http://assets-s3.rollingstone.com/assets/images/album_review/fc1f37e6025dfdd07fc6a16443dd4fcc463e56b1.jpg Stage Fright

The Band

Stage Fright

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September 17, 1970

Step right up ladies & gents! Don't be shy, anybody can play this game. Want you to join me as we explore the appearance of another strange mystery in our midst. Thrills! Enigmas. Exquisite loveliness! Disappointments. Engaging sobriety! Murky slumbers. It's all here, folks —all that, plus five lifetimes in our recent generation, crossing, merging, walking toward separate rainbows! Losing stride, marching gloriously on.

In this game —most of you already are hip to this, I know — nothing is ever quite what it seems. And that's why, ladies & gentlemen — that's why we've got to resist the temptation simply to assume it's what it seems to be. If you can dig my far out meaning.

Glory is the operative word at this stage of the game. What this third Band record seems to lack is the glory of the first two.* Ah, but we've only begun to play; what seems to be at this stage, this early after the kickoff, may be only a fake handoff —a Statue of Liberty play, executed with great finesse by one of the most deceptive teams ever fielded, as seen by a killer linebacker who's busted through the protective cup and is just about to squash the quarterback, himself arched and coiled, arm cocked as if he was still holding the ball, waiting to get hit with a secret smirk behind the knowledge that some kind of amazing shit is happening elsewhere on the field, he's winning, you can't even see it yet, oh brother the laugh is on you, but we'll all laugh together when we all see it. That's the way these cats play this here game, looking from over here in the linebacker's spot. Stand someplace else and you might see it totally different, but, you know what they say: 'twas ever thus.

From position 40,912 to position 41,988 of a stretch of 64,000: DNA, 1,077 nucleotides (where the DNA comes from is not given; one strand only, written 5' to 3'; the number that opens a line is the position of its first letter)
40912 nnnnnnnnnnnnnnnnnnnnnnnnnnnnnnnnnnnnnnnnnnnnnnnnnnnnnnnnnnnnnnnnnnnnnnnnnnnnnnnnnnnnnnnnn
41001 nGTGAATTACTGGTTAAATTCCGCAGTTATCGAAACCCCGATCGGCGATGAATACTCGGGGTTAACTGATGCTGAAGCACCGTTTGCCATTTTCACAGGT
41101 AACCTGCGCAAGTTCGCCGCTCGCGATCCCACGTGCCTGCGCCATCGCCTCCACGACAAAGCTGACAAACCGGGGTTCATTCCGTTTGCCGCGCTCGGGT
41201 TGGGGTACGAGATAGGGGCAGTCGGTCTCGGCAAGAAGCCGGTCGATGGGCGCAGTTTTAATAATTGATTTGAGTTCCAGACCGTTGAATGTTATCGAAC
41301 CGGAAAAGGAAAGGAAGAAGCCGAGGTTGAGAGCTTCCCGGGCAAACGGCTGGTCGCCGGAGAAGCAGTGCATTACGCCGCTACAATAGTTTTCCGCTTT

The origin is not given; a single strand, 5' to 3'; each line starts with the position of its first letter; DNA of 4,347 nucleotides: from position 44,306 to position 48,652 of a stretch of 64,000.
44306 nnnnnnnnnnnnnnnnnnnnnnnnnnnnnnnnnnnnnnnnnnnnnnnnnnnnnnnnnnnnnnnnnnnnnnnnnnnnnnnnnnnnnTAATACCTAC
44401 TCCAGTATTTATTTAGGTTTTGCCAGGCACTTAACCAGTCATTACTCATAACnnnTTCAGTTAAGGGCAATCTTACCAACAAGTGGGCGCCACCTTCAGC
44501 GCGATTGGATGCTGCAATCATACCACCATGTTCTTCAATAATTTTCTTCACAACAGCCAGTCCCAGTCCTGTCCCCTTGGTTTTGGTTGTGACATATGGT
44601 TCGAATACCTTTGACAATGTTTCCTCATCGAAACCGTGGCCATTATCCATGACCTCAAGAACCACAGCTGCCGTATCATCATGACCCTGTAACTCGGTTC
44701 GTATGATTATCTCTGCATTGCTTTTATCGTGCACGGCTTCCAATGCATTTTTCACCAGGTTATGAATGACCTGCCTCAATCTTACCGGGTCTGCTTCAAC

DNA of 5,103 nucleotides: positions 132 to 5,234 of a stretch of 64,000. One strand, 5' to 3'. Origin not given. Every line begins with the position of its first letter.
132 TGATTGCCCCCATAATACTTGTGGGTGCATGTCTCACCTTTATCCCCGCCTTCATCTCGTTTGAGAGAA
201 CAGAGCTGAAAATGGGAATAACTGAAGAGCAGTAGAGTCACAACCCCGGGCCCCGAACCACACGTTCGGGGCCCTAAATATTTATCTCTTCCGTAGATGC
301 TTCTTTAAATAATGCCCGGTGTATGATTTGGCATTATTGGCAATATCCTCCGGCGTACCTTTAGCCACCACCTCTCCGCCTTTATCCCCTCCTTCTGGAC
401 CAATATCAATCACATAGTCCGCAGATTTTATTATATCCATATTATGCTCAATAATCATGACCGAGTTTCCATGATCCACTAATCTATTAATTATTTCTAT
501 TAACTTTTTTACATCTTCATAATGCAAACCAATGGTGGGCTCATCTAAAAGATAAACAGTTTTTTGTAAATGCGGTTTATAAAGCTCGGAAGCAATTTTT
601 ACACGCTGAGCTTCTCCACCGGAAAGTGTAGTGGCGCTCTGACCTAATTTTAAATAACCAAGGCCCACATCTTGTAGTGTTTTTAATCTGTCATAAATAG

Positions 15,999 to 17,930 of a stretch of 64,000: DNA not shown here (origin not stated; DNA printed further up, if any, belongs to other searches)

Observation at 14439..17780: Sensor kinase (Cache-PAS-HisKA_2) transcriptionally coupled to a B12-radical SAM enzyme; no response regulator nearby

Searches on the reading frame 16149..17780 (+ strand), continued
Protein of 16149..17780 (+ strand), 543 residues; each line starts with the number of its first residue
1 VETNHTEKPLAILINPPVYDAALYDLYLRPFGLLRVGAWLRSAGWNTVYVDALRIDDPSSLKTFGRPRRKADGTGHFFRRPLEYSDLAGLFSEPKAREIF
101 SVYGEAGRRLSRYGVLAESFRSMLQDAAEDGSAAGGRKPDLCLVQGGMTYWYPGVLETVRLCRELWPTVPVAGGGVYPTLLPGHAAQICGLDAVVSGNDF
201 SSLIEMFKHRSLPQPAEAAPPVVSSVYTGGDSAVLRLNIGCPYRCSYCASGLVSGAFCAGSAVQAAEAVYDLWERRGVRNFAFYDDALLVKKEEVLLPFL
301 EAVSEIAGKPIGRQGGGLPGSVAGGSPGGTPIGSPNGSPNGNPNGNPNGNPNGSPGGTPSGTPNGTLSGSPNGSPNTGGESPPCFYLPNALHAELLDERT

If you'll allow me, momentarily, just for as long as this paragraph takes to read, I'll change the frame of reference to one where sometimes you meet some people or maybe an individual person, let's say a dame — in terms of a cat who's meeting a lot of dames all the time and developing some meaningful exchanges out of these meetings sometimes, sometimes not, but anyway he's got an eye out for lusciousness, the more the better —and this dame, this one particular dame (in the long-term encounter which I am just about to describe), when he meets her she's nice and kind of groovy and they have a pleasant time and get to be pleasant friends, and they see each other now and then and it's OK, they dig it, but no big thing, until, after some weeks of time, or months (or it could be two and a half years in some documented cases), finally they turn a corner one day and there's this deep love relationship with flashing lights and throbbing hearts.

* Well, yessir, as a matter of fact there are at least two bootlegs on the under-the-counter market throughout the great underground, but let's just say that the unofficial stuff is the same game, except a different stadium from this one here today, and, so the rap don't get out of line, let's not mix metaphors more than we've got to. These things happen, and often they get their start with a merely pleasant first encounter with somebody or something or whatever you got in whatever area of life you want to discuss.

Art's like that, religion's like that, heck, life's like that, and so is a new Band record, for many people, be they linebackers or any walk of life.

Time for the play-by-play of the first half. Let me apprise you up front that it looks like the team hasn't had much of a warm-up and (peeking ahead toward some of the later reels) I can tell that the second half, by contrast, is gonna have a lot more thrills and chills. The first half is marred by near fumbles and incomplete plays. Or is it? It seems to be ...

How many times do we have to sit through this movie to see it?

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